If neither author intent nor the impact on lay readers have any bearing on that understanding then it is pulling itself up by it's bootstraps ... the validity of that understanding can not be tested (or in other words, literary criticism is not falsifiable).


No, it's not falsifiable. Why is this a problem? Falsifiability as an idea comes from Karl Popper, who never comes antwhere close to saying that all knowledge should be falsifiable. In fact, he's adamant that a second type of knowledge beyond scientific knowledge - what he calls metaphysical knowledge - is essential and valuable. So "not falsifiable" isn't a criticism.

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Re: "Impostor" Discussion

Postby cnoocy » Mon Jul 21, 2008 12:43 am UTC

Pinky's Brain wrote:
firinne wrote:The point of literary criticism, as far as I have gathered, is not to teach writers but to teach readers. (That is undoubtedly a gross overgeneralization and incorrect on several points, but I'm sure you understand what I'm getting at.) It provides new ways of understanding a literary work.

If neither author intent nor the impact on lay readers have any bearing on that understanding then it is pulling itself up by it's bootstraps ... the validity of that understanding can not be tested (or in other words, literary criticism is not falsifiable).

The impact on lay readers does have a bearing on that understanding. Literary criticism doesn't necessarily teach readers to feel differently about a text. It does give them the tools to express why they feel the way they do about a text.
And yes, literary criticism is falsifiable. It is possible to make a statement that is not supported by the text. (Misreading is a common term for this.)

Edited: I may be using a different meaning of "falsifiable" and even "misreading" than Phil above. He's more likely to be correct, since I'm not a professional literary critic.

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Re: "Impostor" Discussion

Postby PhilSandifer » Mon Jul 21, 2008 1:40 am UTC

cnoocy wrote:Edited: I may be using a different meaning of "falsifiable" and even "misreading" than Phil above. He's more likely to be correct, since I'm not a professional literary critic.


To some extent. It's largely difficult to prove an interpretation false. You can refute a specific argument for the interpretation (what you're calling a misreading), and we tend to think interpretations that don't have specific arguments and don't quote the text carefully aren't worth talking about, but actual falsifiability is, I think, the exception rather than the rule.

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Re: "Impostor" Discussion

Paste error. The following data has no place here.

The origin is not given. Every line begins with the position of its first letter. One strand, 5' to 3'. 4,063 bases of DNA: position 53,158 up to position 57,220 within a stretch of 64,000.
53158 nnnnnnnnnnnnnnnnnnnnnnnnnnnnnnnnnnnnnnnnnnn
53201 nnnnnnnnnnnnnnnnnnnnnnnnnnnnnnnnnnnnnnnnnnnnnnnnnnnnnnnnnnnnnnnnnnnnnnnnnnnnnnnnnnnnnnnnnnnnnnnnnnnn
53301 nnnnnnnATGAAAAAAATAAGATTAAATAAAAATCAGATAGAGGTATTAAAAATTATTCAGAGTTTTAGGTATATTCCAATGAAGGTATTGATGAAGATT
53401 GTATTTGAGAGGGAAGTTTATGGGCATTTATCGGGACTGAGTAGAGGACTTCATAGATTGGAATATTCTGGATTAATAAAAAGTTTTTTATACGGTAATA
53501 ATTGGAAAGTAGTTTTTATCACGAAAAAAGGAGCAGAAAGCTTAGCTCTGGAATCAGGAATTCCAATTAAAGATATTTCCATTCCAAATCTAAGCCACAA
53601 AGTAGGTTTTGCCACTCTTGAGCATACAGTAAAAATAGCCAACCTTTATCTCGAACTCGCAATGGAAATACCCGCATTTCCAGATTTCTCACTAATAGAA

Postby philippe » Mon Jul 21, 2008 2:04 am UTC

If you want an application of literary criticism, just look at the benefits Historiography has brought to History.

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Re: "Impostor" Discussion

Postby GCM » Mon Jul 21, 2008 2:36 am UTC

The Rumpled Academic wrote:
Thelma wrote:*Delurks*

It's quite astounding the level of prejudice and basic ignorance that's cropped up in this thread. If lit critics were to attack mathematics from the basis of a highschool algebra class - claiming, for instance, that imaginary numbers are obviously a stupid waste of time because you can't count with them - they'd be laughed off the stage, and rightly so. Yet somehow, a corresponding level of amateurism in literary theory is experience enough to denounce the entire field? There's been some interesting discussion in these last pages, but an awful lot of it is like that Internet fight where a creationist denounces evolution by saying her grandmother wasn't a monkey.


:)

I just thought everyone should read this twice.


Aw yeah. Experts would be rather hesitant to denounce their field, yes?

But I don't think that Randall's denouncing the field as useless, no. The comic's about how you can pretend to be an expert in literary criticism simply because it's so open to discussion, as opposed to the more "set in place by Mr. X academic" rules in engineering, science, etc.. I'd talk some more, but all I have is 1.5 years in high school. :O
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Beaniedude
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Re: "Impostor" Discussion

Postby Beaniedude » Mon Jul 21, 2008 3:17 am UTC

I needed this comic.
I was just writing an extended essay for Yr 12 lit and this brightened up my day.
It made me realise that it would be easier just to make stuff up and drastically improve my average of 65%
Well i guess someone had to do it...i will know deconstruct the comic.

The subtle shift of the protaganist from the right hand side to the panel, then to the middle, then to the far left and finally dormant in a chair suggests to the reader and viewers of the text that the main character is in fact growing in power while taking a subtle stab at the majority of society claiming that left and furthermore left handed people are more superior than right handed people. The enjambment present in the second panel positions the reader to view the protaganist as a sleek fast talking guy who maintains an air of proffesionalism around him. Monroe also writes heavily concerning the power struggle between the binary opposites of the male and female sex. By showing the female present in panel one (represented by the long hair) to be smarter than the apparent male seen in the final panel (represented by his lack of hair, of course this could simply be a bald woman but we are pertaining to the general views that the production context states, mainly a westeren civilisation) Monroe is critisising the general sexist view of the community that man is smarter than woman. Monroe subtly condemns society at large through this text while maintaining a humourous aura and mood presented in IMPOSTER.